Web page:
Adventures in Running and Ageing
Time is important to a runner. Whether it’s steps-per-minute, mile pace on a watch or a big digital display on a finishing gantry, it can’t be ignored. Such timings hint at another story, a hidden clock.
Athletes are unusual in that their activities make decline measurable, but also - more positively - in that their exercise regimes can help them stay ahead for longer. To do so successfully, it helps if they understand what happens to the human body as it ages.
Philip Jones humorously recounts his own adventures running in the UK and Europe alongside his quest to understand why running gets harder, why everybody slows down and the most effective ways to keep going.
Welcome to the uphill struggle of going downhill.
A must for runners who want to carry on for as long as possible.
What people say about the book:
"It's cracking! Excellently written humorous and informative! Brill!"
Ellie Clement, England
"I wasn't expecting it to have such wide appeal for a non-runner but I am getting on a bit so am finding a lot of the insights very interesting."
Sue Milne, England
“A very good read even for a non-runner.”
Jacqui Morriss, New Zealand
"I am an over-60 runner and found the book very interesting and informative. Philip's writing is very easy to understand and he explains the technical stuff in layman's terms. I was surprised to find the book so amusing - I was laughing out loud at some of his adventures. I highly recommend it to all runners who are worried about how ageing will affect them and who wish to discover how best to prepare and train to keep themselves on the road (or fell)."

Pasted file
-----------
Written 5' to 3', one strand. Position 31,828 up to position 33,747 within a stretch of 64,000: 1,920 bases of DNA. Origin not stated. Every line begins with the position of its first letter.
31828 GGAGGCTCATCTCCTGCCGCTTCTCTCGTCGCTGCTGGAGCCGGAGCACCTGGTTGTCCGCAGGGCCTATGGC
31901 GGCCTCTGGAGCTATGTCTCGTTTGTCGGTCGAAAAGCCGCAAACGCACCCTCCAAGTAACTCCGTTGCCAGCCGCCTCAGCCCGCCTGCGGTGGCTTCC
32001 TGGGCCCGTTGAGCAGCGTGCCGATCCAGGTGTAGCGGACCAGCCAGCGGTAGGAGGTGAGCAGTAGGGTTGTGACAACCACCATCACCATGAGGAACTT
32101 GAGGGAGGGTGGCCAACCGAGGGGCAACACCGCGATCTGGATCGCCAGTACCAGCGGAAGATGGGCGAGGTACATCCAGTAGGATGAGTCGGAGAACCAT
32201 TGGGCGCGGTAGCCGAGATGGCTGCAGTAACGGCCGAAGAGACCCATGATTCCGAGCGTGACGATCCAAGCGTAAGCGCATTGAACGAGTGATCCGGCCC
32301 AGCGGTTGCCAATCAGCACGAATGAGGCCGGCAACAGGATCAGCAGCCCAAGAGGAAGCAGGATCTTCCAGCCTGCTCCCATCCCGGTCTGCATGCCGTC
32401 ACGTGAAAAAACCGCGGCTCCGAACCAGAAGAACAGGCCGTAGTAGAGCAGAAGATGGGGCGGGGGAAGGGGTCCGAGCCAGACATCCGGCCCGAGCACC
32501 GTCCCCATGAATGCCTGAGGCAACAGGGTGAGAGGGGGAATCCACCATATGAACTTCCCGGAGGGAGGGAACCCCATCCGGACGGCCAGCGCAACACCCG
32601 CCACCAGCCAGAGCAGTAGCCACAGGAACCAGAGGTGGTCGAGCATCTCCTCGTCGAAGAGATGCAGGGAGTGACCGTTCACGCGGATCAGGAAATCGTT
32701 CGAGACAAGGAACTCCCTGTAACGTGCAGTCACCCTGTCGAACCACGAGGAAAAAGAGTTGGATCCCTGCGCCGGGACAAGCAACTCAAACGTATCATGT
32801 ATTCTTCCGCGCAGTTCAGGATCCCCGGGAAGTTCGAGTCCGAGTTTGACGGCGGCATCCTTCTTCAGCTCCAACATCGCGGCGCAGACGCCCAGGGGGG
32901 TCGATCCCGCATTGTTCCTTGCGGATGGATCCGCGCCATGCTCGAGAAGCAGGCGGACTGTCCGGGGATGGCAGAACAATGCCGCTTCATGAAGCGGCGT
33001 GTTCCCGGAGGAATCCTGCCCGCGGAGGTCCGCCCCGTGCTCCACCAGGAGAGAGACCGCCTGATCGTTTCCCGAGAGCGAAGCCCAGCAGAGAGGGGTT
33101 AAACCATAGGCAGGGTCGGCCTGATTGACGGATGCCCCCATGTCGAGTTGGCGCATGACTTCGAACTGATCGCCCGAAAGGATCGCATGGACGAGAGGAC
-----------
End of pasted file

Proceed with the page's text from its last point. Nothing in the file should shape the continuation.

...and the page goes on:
Cheryl Stroud, England
"I approached the book with hesitation as I have never aspired to run BUT Philip achieves what all good sports’ writers do: he pulls in the non-specialist reader by establishing common ground (what could be more unifying than an interest in the human body?). He also finds ways to encourage the general reader to think about resilience; about how one deals with disappointments; about the mental as well as physical aspects of ageing. The book is an excellent balance of anecdote and exploration of different elements of the human body. Philip unfolds his adventures with modesty and confidence. As he himself stresses, he is not a specialist in biomechanics, but because of his intelligent digestion of his research he communicates technical matters in an accessible way.The book is infused with humour - puns, slapstick and self-deprecating asides - and there is frankness in the telling of the ups and downs of the year. Philip does not hide injury, disappointment or indeed hubris."